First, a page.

Celebrating Our Bodies
Don’t you hate it when you see another girl and she looks perfect? You know, the way you want to look but can never seem to pull off. She has the perfect outfit, or the perfect face, perfect hair, perfect body. Usually, when we get this feeling we are standing in front of a billboard with the picture of an actress, or we are looking at a fashion magazine and we see a model in an ad campaign or an editorial. You get that twisty feeling in your stomach, and maybe you feel a little jealous. Maybe you think, “Why can’t I look like her?” But guess what? That girl that you’re staring at, whether she’s an image, a mirage or maybe even a real girl -- she has felt the exact same way.
When we see these images, maybe we think to ourselves: I have to work out more, or I really shouldn’t eat so many carbs. Sometimes we feel like we aren’t good enough, as if we aren’t worthy because we don’t look like “them”, those perfect girls. Sometimes it spirals out of control, into illnesses like anorexia. But more often than not, it just constantly nags us. We have to examine the nutrition labels of everything, we have to exercise for a certain amount of time, eat a certain amount of food.
Model Crystal Renn was no exception. She too, felt the societal pressures of being perfect. However, she is a highly successful Ford model and has been in many ad campaigns such as Chanel and Dolce & Gabana. But before her success, she had an extreme case of anorexia and exercise bulimia. She wrote a book, Hungry, about her struggles with her body. When she finally became as successful as she always dreamed of being, she wasn’t a size zero but rather a size fourteen. She is a plus size model. She is my personal favorite model, and I think that she is one of the most beautiful women in the world, but she too struggled with what we all struggle with, our body image. It doesn’t matter if you’re Helen of Troy or Giselle, sometimes we just feel awful about ourselves. That has to change.
Hungry is one of my favorite books. My other favorite book is A Little F’d Up by Julie Zeilinger. This is the book that led me to epiphany that I am a feminist. My favorite quote from A Little F’d Up is “envision what our world would look like today if equality had always been around. Take a moment to think of the art and music that might have been created. Imagine the wars that might not have happened, and the people who might not have suffered. Of course, we’ll never know for sure what would have happened had women truly been part of the picture.” This quote is the reason why I am a feminist, because we are still not completely “part of the picture”. One reason, among others of course, is that we are still in chains, invisible chains of self-hatred and insecurity.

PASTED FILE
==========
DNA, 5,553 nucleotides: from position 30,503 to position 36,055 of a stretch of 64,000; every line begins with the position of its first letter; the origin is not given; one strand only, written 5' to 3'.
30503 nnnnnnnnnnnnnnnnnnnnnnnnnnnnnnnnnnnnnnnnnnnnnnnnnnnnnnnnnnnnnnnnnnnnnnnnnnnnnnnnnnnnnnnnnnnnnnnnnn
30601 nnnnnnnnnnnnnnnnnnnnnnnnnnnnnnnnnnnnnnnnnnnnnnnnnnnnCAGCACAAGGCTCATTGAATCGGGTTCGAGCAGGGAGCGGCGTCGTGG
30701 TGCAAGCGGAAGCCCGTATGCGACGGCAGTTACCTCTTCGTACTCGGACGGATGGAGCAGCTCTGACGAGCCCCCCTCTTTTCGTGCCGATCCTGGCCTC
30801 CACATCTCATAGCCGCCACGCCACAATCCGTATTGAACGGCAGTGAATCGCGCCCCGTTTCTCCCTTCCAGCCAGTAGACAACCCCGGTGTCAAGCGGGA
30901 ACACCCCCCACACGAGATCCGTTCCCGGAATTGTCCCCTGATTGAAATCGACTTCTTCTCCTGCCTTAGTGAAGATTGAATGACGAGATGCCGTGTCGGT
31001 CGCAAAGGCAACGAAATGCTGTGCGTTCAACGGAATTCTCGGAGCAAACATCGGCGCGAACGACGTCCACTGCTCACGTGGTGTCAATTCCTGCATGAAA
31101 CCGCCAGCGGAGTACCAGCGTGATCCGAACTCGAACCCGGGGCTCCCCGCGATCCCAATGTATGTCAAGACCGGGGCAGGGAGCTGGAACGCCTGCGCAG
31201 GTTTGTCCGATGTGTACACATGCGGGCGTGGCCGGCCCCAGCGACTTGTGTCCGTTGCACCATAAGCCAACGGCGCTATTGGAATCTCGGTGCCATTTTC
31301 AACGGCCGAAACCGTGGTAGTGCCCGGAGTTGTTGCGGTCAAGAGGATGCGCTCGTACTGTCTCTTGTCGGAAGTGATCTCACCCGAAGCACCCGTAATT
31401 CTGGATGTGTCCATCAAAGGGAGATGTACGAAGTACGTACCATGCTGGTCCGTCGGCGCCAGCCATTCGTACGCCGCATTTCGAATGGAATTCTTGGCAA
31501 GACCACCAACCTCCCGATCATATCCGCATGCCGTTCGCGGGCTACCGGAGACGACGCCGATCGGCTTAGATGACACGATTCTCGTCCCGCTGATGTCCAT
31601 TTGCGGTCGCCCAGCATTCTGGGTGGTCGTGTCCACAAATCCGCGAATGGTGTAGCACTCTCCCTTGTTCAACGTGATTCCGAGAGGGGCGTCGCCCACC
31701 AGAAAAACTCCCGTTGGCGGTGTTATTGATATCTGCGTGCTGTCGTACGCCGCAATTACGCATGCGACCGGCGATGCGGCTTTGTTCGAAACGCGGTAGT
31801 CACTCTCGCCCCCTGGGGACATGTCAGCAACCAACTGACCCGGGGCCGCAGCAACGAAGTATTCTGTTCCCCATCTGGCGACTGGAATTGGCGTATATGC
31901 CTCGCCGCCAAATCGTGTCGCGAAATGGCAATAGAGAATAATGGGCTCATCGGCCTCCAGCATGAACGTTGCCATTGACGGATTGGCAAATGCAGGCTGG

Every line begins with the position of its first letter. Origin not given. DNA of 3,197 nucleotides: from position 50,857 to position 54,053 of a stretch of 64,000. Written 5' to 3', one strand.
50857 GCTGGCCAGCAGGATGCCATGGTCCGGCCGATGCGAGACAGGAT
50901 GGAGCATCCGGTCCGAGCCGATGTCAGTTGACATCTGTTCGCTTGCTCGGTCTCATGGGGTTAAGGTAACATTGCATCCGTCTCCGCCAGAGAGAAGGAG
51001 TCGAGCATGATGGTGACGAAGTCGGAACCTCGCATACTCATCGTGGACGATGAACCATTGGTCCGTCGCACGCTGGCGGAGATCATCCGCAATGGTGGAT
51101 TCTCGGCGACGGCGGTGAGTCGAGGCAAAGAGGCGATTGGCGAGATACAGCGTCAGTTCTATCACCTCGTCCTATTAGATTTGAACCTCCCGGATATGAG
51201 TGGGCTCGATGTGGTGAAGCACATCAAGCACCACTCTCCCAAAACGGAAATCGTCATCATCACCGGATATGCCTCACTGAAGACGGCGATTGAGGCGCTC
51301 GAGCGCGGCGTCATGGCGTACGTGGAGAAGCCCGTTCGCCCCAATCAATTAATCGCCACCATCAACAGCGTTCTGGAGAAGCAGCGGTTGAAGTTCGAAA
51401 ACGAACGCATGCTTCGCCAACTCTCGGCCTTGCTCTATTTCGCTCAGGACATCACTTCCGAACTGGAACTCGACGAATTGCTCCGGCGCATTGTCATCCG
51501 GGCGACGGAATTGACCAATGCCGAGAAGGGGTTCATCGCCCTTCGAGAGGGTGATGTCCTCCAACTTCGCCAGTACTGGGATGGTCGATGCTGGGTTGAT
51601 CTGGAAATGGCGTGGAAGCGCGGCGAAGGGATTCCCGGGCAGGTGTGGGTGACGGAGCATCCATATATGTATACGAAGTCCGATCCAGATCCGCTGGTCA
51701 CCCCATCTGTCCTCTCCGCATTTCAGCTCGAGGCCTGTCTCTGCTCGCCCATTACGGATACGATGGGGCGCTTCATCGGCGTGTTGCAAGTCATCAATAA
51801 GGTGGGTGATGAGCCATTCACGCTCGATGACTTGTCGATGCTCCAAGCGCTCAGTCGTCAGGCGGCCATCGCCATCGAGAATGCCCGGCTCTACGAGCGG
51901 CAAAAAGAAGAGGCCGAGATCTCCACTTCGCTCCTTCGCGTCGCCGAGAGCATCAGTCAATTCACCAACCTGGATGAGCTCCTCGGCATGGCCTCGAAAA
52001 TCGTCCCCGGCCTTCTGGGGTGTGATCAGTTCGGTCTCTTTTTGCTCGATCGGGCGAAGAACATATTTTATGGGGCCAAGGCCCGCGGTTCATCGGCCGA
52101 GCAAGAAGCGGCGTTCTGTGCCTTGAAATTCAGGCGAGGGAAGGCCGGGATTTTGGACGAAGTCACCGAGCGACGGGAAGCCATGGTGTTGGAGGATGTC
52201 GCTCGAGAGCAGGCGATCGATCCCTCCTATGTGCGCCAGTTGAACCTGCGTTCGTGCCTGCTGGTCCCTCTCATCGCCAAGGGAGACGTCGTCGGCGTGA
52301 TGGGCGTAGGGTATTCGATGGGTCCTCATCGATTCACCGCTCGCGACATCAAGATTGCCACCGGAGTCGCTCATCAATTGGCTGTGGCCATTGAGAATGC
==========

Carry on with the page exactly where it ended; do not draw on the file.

When we have such low self-esteem, we are stunting our growth as people, and not letting ourselves blossom into our full potential. We need the strength to utilize what women before us fought so hard to give us. In order to do that, we need self-confidence and self-acceptance. We need to celebrate our bodies, and the bodies of our gorgeous fellow women, because we are ravishing! We need to honor our bodies, treat them like a temple. We need to fill our bodies with healthy food and healthy amounts of physical exertion. But we also need to indulge, because we are worth it! We deserve the occasional ice cream or chocolate cake or whatever we want. We need to love ourselves, and love our daughters and sisters, because when we nourish each other, and ourselves we grow stronger as women -- and that is what feminism is about.
More articles in WMC FBomb by Category: Body image and body standards, Feminism, Media
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